The Compulsive Reader: An Interview with Susan Juby

Monday, December 8, 2008

An Interview with Susan Juby

Susan Juby is the author of the Alice series, Another Kind of Cowboy, and Getting the Girl: A Guide to Private Investigation, Surveillance, and Cookery.


What is one thing you'd like your teen readers to get out of your books?

Enjoyment, first of all. Followed by comic relief, a sense of identification and the awareness that weirdos rule. Or at least they should.

Your Alice series focuses on a protaganist, Alice, who is an outcast and doesn't really mind. What influenced you to write about her?

I spent a portion (but not all) of my younger years in the pit of unpopularity and turned myself inside out to fit in. I wish I hadn't. So I wrote someone who is able to withstand the tremendous pressure to be like everyone else.

Your books cover a wide array of subject matter: what's the reason for this, and what can we expect from you next?

I write what I'm interested in and I'm interested in all sorts of things. As you pointed out, my books are, at heart, about the pressure to fit a mold and how difficult it is to defy expectations. I'm planning to write my first piece of science fiction. I'm very excited about it. My goal is to write every type of book I love to read, and I love a certain type of speculative fiction.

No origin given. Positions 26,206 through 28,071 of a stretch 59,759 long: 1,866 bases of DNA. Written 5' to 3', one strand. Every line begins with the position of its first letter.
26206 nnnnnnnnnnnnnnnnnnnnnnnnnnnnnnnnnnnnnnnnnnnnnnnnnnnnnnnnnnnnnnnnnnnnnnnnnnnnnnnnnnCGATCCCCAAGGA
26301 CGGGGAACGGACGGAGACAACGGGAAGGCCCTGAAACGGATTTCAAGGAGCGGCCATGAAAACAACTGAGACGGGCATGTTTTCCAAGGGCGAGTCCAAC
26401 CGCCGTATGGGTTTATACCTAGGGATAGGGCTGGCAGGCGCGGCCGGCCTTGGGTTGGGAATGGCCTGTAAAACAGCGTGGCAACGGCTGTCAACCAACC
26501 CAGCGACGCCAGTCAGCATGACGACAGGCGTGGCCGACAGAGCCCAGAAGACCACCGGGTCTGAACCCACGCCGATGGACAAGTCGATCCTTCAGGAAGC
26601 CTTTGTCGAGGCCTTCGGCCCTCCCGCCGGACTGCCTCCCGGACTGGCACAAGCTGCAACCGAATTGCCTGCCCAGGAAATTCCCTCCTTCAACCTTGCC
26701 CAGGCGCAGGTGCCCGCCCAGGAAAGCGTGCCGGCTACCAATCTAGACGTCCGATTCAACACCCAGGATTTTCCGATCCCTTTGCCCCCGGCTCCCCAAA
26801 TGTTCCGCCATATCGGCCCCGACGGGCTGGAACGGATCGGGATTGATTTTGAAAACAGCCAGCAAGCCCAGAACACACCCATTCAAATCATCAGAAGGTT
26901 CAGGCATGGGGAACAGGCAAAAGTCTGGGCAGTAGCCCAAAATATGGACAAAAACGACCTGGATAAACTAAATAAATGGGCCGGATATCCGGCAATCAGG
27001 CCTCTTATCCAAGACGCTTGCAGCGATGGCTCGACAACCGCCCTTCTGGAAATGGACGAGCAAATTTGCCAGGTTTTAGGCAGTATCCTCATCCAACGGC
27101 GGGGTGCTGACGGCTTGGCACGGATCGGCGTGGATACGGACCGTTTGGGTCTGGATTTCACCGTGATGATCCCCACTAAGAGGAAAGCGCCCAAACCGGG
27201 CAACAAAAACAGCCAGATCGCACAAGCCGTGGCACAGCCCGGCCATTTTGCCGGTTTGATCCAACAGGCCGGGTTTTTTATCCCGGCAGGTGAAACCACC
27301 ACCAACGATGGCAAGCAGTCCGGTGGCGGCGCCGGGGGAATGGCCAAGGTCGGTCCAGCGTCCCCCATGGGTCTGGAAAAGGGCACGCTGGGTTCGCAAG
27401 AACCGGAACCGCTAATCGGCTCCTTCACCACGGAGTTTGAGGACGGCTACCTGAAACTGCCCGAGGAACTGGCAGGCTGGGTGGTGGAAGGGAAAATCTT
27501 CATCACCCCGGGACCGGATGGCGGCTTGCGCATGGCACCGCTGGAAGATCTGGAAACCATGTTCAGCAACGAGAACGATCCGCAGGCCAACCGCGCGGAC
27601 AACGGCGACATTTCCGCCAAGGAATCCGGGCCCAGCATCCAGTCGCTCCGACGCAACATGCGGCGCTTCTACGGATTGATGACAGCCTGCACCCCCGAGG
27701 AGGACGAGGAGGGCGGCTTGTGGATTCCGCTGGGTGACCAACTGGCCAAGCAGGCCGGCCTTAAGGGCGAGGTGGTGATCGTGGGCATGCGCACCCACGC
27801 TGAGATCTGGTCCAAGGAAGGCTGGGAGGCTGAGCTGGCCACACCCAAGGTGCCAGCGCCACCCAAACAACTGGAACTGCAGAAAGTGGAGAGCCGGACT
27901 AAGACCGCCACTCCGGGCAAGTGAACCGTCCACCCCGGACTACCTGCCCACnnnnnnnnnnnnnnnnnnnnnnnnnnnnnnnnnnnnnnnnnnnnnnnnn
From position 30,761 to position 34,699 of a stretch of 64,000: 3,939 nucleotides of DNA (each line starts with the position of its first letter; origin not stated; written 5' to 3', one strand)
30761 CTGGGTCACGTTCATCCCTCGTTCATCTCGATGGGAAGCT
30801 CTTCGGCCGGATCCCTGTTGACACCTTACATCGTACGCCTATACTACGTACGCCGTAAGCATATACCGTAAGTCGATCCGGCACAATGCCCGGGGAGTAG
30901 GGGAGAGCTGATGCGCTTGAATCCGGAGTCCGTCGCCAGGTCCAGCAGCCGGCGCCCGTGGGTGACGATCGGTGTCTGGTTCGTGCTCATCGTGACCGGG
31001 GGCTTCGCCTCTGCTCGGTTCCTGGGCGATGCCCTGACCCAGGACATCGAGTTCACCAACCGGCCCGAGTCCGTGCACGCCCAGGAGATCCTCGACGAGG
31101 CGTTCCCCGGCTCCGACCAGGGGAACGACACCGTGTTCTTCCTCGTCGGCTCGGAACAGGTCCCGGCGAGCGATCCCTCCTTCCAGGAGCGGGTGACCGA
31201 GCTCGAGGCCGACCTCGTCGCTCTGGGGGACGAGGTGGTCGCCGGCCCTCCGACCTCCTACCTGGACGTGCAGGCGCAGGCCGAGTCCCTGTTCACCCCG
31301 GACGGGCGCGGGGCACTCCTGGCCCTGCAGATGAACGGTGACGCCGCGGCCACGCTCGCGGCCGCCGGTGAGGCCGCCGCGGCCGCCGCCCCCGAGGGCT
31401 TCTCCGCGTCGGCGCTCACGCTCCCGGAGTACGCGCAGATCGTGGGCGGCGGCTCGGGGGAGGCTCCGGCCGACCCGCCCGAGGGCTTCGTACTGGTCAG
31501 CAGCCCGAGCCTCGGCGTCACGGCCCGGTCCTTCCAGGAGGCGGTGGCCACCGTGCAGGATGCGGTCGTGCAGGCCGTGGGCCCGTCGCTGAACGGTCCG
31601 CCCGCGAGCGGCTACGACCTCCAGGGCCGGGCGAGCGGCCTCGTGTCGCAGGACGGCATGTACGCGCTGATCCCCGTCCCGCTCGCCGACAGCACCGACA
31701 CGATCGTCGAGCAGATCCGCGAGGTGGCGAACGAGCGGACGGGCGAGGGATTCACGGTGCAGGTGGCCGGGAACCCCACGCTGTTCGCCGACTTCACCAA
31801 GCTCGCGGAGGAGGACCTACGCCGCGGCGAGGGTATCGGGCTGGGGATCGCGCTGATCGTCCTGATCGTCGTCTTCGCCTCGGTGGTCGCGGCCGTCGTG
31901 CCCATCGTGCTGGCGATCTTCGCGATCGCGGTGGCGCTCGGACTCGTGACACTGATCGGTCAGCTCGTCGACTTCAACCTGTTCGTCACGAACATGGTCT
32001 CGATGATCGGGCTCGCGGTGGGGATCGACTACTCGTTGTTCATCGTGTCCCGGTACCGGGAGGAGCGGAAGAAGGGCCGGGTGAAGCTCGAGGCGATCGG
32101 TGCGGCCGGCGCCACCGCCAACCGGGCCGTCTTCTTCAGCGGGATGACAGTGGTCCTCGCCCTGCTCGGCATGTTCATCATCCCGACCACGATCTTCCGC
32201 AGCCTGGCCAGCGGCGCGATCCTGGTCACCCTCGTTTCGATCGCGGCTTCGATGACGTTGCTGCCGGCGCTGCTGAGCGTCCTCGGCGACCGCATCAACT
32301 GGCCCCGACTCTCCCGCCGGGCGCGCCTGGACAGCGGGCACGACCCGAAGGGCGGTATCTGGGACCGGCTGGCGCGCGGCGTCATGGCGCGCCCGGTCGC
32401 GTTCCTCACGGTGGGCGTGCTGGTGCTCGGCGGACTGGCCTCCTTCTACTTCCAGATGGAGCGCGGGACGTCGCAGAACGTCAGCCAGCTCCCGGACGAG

Was it hard to adopt a male voice and write from Sherman and Alex's perspective?

It was harder (in the case of Alex) to write in the third person because my first three books were in first person. As for Sherman, he's written in the first person but I felt like I heard him very clearly right from the start. I've also read dozens of male coming of age stories and have three brothers, so enjoyed putting myself in the shoes of a fourteen year old boy.

If you could meet any writer, living or dead, who would it be and why?
I'd like to meet Richard Price, who wrote Clockers and, more recently, Lush Life. I love his work and I've heard him interviewed on the radio and he sounded like a funny and intriguing person who is a world class talker. He's got an amazingly wide range of interests and a generous way of seeing the world.

If you were to have a biography, what would it be called?

I'm working on a project now that is in part a biography. It's called Nice Recovery.

If you weren't writing, what job could you imagine yourself having?

I'm always fantasizing about possible careers. I could see myself being a parole officer, a hair stylist, a costume designer, a breakfast cook or maybe a groom for someone with a team of polo ponies. Oh, and I've always been interested in becoming a butler. Buttling seems like it would be an interesting job.

Did you consciously choose to write YA novels, or did your writing just turn out targeted for teens?

I did not set out to write YA. After I finished my first novel, Alice, I Think, the publishers I sent it to told me it was a teen novel. I have always been interested in teens and in coming of age, so I was fine with that diagnosis.

If you could have any superpower, what would it be?

I would like to fly. Or to heal people. One of those. At this stage, the ability to touch my own toes would feel like a superpower. Perhaps I should stretch more.

Anything I didn't ask you wish I had?

Where can one find the best cupcakes in the world: The Old City Bakery in Ladysmith, BC, Canada.
Thanks so much, Susan!

1 comment:

BookChic said...

Great interview! I love Susan Juby- she's so nice and sweet!